I’ve always thought creature features were some of the most fun genre films. They never seem to take themselves too seriously, but usually have some cultural relevance below the surface...
...I don’t know how true that holds today, but particularly in the ‘40s and ‘50s creature features and films dealing with the monstrous feminine characters were a sign of the times’ fears tied in with the ever-overhanging atomic threats and threats to the traditional nuclear family. Our fears may have changed (have they?), but the existence of fear will never go away, and the way popular media engages with the ebbs and flows of social fear is endlessly fascinating ground to dig.
But just as it is important to engage with fear, it is equally important to understand the importance of escapism through fun media. Modern low budget creature features are especially good here. Sometimes, when the world is bad, you just wanna see a woman fall in love with an animatronic T-Rex. Sometimes we all need a little Velocipastor to show us the way.
Writer/director Scott Jeffrey’s Don’t Speak (aka Silent Place), about a military experiment gone wrong that escapes from the facility and wreaks bloody havoc on an entire town and an unsuspecting family heading straight for it, falls somewhere in the gray area here. At its most basic level, the plot works. It’s basically a lower budget Quiet Place. Once they figure out what’s going on and how to avoid it, it becomes about survival. The thing about people in horror movies, though, is if you tell them they need to be quiet, they’re going to inevitably find the loudest, biggest possible canister of anything to knock over unwittingly, and die because of it. It’s what we all expect, and what lower budget movies like to capitalize on. One of the fundamental tropes upon which the horror genre is built is the folly of humankind.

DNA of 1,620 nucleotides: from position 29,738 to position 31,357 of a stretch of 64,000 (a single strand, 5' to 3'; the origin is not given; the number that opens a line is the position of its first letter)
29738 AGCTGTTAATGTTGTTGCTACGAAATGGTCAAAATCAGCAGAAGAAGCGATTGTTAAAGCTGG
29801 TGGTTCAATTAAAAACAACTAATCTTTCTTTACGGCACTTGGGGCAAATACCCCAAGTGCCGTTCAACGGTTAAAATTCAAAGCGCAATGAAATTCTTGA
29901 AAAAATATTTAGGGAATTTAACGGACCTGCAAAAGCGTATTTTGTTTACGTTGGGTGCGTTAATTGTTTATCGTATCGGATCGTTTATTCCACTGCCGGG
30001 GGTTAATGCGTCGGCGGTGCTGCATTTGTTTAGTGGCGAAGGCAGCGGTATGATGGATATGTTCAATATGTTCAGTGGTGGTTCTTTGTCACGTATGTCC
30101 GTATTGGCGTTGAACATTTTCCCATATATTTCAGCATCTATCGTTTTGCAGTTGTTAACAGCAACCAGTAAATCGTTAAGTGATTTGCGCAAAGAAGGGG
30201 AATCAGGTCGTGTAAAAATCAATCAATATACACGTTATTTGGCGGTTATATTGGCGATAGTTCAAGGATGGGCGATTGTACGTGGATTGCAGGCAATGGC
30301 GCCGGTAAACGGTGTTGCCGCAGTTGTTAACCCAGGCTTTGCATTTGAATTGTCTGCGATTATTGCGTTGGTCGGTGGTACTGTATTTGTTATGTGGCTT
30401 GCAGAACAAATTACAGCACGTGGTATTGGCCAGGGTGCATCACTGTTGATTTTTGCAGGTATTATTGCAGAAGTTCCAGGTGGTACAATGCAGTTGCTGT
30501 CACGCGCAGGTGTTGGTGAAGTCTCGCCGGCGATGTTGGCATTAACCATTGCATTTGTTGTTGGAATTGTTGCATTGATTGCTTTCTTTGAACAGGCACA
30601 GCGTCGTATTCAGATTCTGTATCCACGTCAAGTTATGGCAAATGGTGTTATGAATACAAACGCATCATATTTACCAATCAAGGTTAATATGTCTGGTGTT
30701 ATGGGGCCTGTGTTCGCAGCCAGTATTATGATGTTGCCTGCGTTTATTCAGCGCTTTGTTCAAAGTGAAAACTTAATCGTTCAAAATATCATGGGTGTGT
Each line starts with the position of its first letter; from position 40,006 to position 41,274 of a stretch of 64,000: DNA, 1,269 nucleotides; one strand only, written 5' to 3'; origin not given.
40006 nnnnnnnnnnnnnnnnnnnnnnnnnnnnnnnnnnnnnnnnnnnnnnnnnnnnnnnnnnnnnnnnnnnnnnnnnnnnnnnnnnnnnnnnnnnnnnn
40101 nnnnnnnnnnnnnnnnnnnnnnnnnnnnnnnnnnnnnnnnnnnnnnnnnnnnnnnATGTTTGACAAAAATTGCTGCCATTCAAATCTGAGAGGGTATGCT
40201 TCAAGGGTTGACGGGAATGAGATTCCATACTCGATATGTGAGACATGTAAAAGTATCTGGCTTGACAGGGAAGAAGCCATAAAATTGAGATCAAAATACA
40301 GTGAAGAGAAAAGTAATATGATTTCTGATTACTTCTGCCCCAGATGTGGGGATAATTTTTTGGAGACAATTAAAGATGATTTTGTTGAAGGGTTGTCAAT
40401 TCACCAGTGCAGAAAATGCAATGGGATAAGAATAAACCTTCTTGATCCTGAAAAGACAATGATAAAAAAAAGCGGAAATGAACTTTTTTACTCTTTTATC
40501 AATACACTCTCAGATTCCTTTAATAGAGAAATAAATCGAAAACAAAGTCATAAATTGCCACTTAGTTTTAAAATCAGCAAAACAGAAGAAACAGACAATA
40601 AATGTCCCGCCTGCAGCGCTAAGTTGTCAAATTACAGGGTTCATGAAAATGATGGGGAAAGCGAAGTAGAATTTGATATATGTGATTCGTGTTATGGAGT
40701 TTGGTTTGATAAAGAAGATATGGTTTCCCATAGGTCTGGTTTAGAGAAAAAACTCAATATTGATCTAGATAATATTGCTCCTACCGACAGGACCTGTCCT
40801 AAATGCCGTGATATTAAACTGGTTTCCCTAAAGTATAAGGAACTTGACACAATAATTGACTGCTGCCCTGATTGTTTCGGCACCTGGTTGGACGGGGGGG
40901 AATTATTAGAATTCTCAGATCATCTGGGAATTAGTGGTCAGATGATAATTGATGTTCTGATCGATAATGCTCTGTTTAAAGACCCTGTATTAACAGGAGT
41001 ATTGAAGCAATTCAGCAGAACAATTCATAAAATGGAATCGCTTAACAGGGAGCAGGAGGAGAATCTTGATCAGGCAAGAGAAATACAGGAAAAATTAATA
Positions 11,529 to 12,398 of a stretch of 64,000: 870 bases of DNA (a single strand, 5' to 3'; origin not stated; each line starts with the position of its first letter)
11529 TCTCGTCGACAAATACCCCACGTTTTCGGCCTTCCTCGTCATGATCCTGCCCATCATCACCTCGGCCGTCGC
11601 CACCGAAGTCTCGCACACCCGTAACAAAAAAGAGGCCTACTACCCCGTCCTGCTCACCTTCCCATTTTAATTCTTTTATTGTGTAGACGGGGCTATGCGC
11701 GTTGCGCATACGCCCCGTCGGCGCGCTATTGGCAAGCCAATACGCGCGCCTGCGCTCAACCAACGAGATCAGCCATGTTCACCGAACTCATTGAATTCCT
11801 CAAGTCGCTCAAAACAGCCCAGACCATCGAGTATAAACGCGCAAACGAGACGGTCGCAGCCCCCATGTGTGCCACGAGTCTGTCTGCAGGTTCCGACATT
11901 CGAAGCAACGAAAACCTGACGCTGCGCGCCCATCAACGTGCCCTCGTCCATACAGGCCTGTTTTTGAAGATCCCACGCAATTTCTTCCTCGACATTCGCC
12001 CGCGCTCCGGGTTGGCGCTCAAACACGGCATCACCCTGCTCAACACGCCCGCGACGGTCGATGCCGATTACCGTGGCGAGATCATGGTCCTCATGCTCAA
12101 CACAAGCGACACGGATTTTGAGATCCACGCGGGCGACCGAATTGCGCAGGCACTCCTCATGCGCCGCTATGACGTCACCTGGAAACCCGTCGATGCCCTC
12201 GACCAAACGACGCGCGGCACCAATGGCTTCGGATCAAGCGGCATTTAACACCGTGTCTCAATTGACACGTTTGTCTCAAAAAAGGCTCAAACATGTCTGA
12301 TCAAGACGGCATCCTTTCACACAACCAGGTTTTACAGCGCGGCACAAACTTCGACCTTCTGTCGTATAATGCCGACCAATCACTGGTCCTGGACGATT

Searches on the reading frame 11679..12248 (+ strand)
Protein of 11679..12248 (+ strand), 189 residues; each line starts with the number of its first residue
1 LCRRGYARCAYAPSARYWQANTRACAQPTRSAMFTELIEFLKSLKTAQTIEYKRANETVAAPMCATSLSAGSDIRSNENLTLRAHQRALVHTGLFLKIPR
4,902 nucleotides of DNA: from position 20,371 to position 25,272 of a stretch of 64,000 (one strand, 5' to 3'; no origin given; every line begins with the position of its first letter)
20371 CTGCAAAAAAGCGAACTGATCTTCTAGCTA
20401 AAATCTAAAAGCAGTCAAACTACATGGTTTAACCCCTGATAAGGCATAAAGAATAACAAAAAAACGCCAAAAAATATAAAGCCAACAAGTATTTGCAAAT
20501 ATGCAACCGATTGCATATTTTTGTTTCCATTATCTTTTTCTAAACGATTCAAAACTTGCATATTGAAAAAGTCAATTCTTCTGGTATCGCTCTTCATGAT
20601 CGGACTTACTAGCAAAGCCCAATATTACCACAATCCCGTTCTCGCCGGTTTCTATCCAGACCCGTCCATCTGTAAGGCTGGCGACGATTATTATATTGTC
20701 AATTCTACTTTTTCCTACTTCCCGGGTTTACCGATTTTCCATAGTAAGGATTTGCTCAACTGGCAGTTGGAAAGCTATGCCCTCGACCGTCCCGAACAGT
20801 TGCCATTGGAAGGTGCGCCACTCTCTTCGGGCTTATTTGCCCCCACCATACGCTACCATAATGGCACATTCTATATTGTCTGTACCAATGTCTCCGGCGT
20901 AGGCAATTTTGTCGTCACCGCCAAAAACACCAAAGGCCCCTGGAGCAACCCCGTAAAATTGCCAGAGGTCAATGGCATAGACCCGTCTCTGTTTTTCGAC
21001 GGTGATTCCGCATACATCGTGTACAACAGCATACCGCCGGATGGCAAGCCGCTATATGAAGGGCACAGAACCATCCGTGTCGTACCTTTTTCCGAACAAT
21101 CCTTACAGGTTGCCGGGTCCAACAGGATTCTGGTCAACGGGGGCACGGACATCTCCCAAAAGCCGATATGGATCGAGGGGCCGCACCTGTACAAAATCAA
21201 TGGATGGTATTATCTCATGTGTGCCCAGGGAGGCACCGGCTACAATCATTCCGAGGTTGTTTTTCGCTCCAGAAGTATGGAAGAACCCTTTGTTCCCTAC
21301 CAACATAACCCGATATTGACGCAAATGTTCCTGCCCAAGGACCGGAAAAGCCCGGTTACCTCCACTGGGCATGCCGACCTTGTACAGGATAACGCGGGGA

The additional plot elements, the family dynamics and issues, become clunky and irrelevant pretty quickly. The family crisis of the ill grandfather is the vehicle to get them to the town, but any other family issues are basically sprinkles on a weird little cake. They work only if viewed through the lens of “when a big monster comes to town, all your petty human problems fall away”. They don’t get brought up after about the halfway point when the monster comes centerstage. Which, really, is fine.
The star of this movie is without question the effects surrounding the look of the monster. The kill visuals are not nearly as gory as their bloody aftereffects would have you believe, but the creature itself (AJ Blackwell in a creature suit!) and all of its functions are gross and vivid enough to make up for it. There is not a lot about the creature that makes a lot of sense. It lays eggs in people it attacks, but they seem to be spider eggs—despite the fact the creature itself is not a spider—sometimes it keeps some of its female victims encased in cocoon-like webs but alive for a while for reasons that are never made super clear, and it does not appear to be capable of tearing apart your average RV. But there’s a lot about the movie that clunks around if you look too closely. Except the monster! As a horror fan who stills feels kind of new on the scene, there’s a lot I haven’t gotten the chance to dive into, but I can always recognize good practical effects when I see them, and Don’t Speak has this going for it. Aside from the look of the monster itself, the atrociously disgusting way it appears to operate (a lot of basically rage vomiting?) is also effective. Maybe the one thing that stuck with me even after sitting on it for 24 hours and more. I found I couldn’t remember much of the plot, but I remember the creature and his gross rage vomit because it was viscerally upsetting to watch. Close your mouths.
I never like to tell people to skip a movie entirely because I think there’s an audience for everything. So, if a little mindless creature feature with a gruesome monster ravaging a town is what you’re after, then this is worth your time. If you’re after substance…have you seen A Quiet Place?
Don’t Speak is now on Digital/DVD from Uncork’d Entertainment.
By Katelyn Nelson
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